10/06/2011 3:10PM

Keeneland voices behind the scenes: James E. "Ted" Bassett


James E. “Ted” Bassett

Trustee emeritus
Age: 90
Years at Keeneland: 43
Track president, 1970-1986; chairman of the board, 1986-2001

Do you remember what your first day at Keeneland was like?
I do. And it was extraordinarily uncomfortable.

Why was that?
Because I was very happy and pleased and excited about the opportunity, but if you recall, I came in from the outside without a lot of experience of knowledge about the racing industry. I was away at school at Kent and Yale, and then I was in the Marine Corps, and then I worked in New York, so my exposure was limited. From a managerial and administrative standpoint I came in from left field. I was a green pea, to use a complimentary word. As we went on and got our feet on the ground, we attracted some younger people – Stan Jones, Bill Greeley, Jim Williams – new, young, aggressive, interested, enthusiastic young people. We began then to gain some momentum and a comfort level.

Do you have a favorite memory of Keeneland?
I would think that it is probably the Queen’s visit [in 1984]. That was just a very memorable time for Keeneland. We were one of the first tracks to host her in North America.

You always hear about people having to brush up on their etiquette for the queen. Did you have to do a lot of homework on how to behave?
Yes, we did. The British secret service came over about six weeks prior to her visit. They couldn’t have been more courteous and helpful. They pointed out some of the etiquette and protocol in greeting her, and they also went over what the menu was going to be. In fact, the only, let’s say, demand they made was asking where the trophy presentation was going to be. At that time, Keeneland always went across the track [on to the turf course]. So we made a concession and moved the winner’s circle to the grandstand side. And it’s been there ever since. But that was the only imperative they made, and they only did that for security purposes.

You presided over the first major renovation of the track six years after being named president in 1970. What was your priority at that time?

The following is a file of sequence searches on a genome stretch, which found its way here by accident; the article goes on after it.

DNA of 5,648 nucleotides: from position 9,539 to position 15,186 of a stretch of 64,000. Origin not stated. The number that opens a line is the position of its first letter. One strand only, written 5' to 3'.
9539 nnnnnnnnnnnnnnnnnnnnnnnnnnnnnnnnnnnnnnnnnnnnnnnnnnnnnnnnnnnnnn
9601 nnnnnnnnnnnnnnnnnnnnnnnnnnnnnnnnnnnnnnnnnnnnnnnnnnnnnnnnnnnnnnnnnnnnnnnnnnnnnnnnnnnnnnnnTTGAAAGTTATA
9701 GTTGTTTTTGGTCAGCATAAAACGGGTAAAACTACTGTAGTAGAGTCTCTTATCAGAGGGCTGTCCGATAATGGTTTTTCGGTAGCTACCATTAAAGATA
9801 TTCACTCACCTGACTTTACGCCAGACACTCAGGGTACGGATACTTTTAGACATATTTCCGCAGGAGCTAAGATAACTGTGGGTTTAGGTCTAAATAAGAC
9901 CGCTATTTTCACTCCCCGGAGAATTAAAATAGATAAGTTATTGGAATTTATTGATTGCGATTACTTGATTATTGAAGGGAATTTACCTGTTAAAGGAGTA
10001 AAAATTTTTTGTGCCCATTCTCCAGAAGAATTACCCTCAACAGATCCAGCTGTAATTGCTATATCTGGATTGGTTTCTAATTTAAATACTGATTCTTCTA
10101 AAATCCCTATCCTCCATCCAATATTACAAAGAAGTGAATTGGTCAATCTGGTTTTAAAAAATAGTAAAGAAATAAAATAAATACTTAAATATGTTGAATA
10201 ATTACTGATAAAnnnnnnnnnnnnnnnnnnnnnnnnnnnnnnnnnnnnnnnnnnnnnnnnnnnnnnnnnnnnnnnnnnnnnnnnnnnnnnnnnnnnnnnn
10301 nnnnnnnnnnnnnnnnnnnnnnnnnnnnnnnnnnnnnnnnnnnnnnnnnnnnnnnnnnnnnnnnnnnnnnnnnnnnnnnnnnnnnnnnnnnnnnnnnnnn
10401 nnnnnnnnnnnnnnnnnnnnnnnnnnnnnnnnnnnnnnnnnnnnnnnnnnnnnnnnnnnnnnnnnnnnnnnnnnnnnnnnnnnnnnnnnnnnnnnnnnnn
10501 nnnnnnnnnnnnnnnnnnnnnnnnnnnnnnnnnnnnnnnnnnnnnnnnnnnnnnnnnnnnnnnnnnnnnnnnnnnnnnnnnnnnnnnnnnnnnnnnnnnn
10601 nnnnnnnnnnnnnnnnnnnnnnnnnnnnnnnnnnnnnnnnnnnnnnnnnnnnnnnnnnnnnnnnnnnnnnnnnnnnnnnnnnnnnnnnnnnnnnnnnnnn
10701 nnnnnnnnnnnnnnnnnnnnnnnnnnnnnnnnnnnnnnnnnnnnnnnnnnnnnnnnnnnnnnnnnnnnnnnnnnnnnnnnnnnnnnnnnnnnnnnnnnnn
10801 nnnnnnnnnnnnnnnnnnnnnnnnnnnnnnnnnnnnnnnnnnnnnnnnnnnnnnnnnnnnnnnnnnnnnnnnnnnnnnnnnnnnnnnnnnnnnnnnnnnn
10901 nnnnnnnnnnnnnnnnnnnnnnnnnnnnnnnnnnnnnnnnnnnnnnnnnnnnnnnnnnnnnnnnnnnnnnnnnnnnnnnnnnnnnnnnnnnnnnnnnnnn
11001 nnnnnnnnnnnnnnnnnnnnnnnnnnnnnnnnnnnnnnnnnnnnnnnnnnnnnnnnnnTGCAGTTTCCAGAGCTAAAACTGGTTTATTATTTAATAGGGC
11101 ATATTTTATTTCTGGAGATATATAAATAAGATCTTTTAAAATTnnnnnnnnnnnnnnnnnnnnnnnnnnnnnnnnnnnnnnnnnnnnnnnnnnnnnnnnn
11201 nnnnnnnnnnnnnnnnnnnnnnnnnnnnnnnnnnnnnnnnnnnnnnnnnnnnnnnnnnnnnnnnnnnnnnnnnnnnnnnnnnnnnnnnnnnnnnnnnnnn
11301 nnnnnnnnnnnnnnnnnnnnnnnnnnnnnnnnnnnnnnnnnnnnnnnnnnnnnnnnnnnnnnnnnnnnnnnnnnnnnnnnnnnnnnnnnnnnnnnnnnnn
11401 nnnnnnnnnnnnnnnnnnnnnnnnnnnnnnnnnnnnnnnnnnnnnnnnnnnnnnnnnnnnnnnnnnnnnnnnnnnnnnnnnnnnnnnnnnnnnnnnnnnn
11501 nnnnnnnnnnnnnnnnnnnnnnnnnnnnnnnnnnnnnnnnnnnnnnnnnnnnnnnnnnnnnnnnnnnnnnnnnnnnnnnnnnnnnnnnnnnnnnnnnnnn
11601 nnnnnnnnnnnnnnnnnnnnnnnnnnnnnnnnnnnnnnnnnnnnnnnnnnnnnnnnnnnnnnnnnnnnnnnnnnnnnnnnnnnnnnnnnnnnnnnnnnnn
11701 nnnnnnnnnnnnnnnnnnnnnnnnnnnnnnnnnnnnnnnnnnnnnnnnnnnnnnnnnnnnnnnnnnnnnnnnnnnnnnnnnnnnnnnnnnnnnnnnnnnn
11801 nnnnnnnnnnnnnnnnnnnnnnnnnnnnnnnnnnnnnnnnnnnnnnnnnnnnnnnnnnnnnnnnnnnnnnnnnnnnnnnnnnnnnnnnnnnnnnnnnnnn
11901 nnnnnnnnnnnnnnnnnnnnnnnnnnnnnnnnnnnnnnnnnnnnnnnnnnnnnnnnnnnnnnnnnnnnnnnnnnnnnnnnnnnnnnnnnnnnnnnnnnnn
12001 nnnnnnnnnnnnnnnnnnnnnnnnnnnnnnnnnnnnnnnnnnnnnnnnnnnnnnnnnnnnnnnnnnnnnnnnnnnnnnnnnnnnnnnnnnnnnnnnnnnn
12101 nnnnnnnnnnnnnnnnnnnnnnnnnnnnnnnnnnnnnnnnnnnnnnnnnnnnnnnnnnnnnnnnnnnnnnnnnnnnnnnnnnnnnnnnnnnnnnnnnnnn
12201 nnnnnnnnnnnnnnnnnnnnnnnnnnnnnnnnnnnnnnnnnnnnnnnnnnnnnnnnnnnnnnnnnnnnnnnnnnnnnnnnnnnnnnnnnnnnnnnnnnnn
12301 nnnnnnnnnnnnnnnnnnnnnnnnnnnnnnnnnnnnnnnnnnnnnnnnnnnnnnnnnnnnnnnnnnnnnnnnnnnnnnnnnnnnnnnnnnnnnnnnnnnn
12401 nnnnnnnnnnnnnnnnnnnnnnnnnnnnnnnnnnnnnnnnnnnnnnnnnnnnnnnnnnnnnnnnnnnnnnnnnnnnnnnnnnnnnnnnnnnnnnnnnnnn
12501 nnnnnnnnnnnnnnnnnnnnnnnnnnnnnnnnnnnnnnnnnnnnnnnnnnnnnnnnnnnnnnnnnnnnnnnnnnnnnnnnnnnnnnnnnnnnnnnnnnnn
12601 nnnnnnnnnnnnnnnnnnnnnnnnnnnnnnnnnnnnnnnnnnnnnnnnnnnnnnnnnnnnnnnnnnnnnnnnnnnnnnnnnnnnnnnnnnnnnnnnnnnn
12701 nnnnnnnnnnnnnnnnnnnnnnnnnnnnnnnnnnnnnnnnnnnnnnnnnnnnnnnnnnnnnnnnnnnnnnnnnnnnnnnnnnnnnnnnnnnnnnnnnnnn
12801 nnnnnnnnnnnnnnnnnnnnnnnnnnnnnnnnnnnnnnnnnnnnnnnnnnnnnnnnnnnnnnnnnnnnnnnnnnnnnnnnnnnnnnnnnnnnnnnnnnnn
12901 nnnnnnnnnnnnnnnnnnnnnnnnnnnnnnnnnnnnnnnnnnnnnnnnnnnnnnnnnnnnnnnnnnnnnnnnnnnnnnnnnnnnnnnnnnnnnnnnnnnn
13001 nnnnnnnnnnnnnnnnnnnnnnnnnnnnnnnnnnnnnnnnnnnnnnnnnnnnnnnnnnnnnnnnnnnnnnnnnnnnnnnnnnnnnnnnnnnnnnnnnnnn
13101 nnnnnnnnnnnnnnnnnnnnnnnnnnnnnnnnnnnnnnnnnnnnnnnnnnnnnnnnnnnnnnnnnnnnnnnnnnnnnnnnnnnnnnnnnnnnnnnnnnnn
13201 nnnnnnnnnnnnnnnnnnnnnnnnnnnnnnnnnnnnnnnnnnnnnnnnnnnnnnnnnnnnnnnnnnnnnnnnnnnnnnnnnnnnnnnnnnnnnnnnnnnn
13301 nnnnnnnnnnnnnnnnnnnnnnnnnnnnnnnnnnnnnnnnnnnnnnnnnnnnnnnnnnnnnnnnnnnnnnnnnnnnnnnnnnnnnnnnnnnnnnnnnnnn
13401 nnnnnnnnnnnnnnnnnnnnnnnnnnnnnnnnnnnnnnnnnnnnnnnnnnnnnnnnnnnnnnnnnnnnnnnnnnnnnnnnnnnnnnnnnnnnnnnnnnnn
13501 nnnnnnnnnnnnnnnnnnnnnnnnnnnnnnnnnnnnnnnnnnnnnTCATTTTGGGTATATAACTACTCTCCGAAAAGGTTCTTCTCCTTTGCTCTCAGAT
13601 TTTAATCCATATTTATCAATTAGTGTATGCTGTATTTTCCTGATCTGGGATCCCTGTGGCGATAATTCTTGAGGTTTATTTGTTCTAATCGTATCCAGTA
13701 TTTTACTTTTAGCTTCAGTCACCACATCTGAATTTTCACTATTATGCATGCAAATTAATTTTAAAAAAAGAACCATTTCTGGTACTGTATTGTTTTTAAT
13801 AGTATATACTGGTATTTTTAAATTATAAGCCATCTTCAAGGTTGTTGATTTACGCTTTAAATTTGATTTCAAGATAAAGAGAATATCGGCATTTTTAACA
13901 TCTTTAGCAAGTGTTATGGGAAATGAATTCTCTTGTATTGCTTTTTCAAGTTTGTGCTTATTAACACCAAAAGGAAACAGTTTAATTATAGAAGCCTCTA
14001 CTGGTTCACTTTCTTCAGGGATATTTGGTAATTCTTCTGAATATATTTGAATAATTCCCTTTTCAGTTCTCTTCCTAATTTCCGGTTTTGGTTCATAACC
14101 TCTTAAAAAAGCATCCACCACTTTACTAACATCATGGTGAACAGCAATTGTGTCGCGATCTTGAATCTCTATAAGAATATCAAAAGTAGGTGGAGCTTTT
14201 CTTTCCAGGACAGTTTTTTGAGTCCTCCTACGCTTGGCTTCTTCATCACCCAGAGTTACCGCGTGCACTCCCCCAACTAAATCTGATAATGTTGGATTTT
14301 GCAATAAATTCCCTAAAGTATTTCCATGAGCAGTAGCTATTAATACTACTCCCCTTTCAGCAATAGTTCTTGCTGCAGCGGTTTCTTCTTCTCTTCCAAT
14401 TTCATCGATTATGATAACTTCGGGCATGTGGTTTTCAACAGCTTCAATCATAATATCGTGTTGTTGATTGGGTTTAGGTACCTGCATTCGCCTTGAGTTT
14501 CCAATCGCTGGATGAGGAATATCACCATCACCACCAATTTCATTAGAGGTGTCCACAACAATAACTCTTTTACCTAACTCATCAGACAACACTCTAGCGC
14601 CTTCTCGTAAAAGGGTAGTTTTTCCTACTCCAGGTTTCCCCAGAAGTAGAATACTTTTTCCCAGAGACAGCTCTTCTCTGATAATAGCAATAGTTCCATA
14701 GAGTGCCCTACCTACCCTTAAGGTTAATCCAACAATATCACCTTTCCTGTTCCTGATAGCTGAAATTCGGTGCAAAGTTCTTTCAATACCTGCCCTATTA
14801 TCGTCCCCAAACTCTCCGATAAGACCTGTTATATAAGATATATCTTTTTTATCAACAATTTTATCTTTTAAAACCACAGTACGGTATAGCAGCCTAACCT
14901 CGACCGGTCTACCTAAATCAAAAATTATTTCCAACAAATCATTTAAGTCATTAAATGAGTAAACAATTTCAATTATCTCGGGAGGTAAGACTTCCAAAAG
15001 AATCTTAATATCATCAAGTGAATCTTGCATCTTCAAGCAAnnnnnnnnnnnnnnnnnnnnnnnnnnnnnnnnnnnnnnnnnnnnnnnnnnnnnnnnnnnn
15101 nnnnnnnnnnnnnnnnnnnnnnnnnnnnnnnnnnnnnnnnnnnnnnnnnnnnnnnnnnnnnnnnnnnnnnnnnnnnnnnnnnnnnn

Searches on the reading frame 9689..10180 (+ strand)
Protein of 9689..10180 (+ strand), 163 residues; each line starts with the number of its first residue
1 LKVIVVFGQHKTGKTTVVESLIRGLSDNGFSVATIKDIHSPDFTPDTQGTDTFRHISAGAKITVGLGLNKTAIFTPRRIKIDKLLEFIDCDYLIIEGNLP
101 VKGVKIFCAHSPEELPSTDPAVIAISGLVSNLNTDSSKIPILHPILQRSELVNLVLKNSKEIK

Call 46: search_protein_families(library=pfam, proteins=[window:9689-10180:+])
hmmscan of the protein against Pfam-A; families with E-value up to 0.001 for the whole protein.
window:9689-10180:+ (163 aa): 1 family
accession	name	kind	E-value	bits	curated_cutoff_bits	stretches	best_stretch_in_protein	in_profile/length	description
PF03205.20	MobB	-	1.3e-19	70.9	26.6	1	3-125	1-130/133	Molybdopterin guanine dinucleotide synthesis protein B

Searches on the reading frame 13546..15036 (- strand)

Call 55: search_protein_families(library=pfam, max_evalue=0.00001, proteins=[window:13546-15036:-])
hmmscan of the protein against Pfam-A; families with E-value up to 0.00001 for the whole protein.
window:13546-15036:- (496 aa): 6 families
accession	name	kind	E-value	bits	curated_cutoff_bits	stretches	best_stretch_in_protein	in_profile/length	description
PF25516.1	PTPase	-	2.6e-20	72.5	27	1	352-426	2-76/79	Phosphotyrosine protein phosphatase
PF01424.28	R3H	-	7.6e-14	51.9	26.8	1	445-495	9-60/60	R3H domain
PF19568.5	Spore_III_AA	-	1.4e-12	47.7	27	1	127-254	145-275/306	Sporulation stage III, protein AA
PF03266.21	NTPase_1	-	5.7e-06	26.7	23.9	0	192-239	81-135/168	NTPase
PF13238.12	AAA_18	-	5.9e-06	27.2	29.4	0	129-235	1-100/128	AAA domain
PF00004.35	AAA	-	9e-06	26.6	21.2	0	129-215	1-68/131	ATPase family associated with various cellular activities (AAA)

The priority then remains the same as it is now: trying to emphasize the traditional aspects of Keeneland without any major dramatic architectural change. We try to maintain, over all these years, through the expansion of the grandstand and the acreage of the grounds, that same sort of traditional ambience of a rural racetrack, with great emphasis on the quality of the architecture, but also the quality of the feel of Keeneland. Hopefully we’ve been able to make these major changes to accommodate the growth of Keeneland and accommodate the needs for increased customer comfort without dramatically changing the feel and the public’s expectations of Keeneland.

Do you have a favorite place at Keeneland?
The place I frequent most is the [track] kitchen. I’ve been eating breakfast there, almost the same thing every morning --  cereal, bananas, and a V-8 -- for as long as I can remember. A reporter asked me the other day, “How would you rate the Keeneland kitchen with all the restaurants you’ve visited all over the world? Would you put it in the top five?”  And I said, “I’d put it there as far as warmth and congeniality and camaraderie. But from a gourmet standpoint, there’s a lot of work to be done.”

What? I love that food. I go for the mac and cheese and anything with gravy.
And that’s why I say there’s a bit to be done on the gourmet side. [Laughs]

Do you have a most memorable racing moment?
It’s Spectacular Bid’s Blue Grass [in 1979]. When you think about Spectacular Bid, the media interest and the public interest in Spectacular Bid arriving here – remember, I think he’d won all his Florida preps, and when he won the Florida Derby it was like a rodeo. The media interest, I’ll remind you, used to be more intense. And then he ran a great race, and he also was a Keeneland sales yearling, at $37,000. So that was exciting, because we were keenly interested in having a sales horse involved in the Triple Crown, because the competition in those days was very intense with Fasig-Tipton.

What do you think was the best change for Keeneland over all these years?
I think the turf course was a very historic and meaningful thing. It helped us dramatically in recruiting owners and trainers and gave them another option coming to Keeneland. It was the first turf track in Kentucky, based on a hydroponic base of 14 inches of sand. We could drain in one hour what it would take Mother Nature six. That gave us a lot of opportunities.

Today, the Polytrack seems to be questionable in a lot of trainer’s minds. But if you look at it strictly for reason we put it in, which was – strictly – for the safety and welfare of the horse, it’s proven to be a very intelligent move.


Rogers Beasley, director of racing | Jimmy Young, maintenance

Lewis Leach, mutuels department | Mary Page, track kitchen supervisor

Herb Petit, sales office | Cathy Schenck, head librarian | Bucky Sallee, track bugler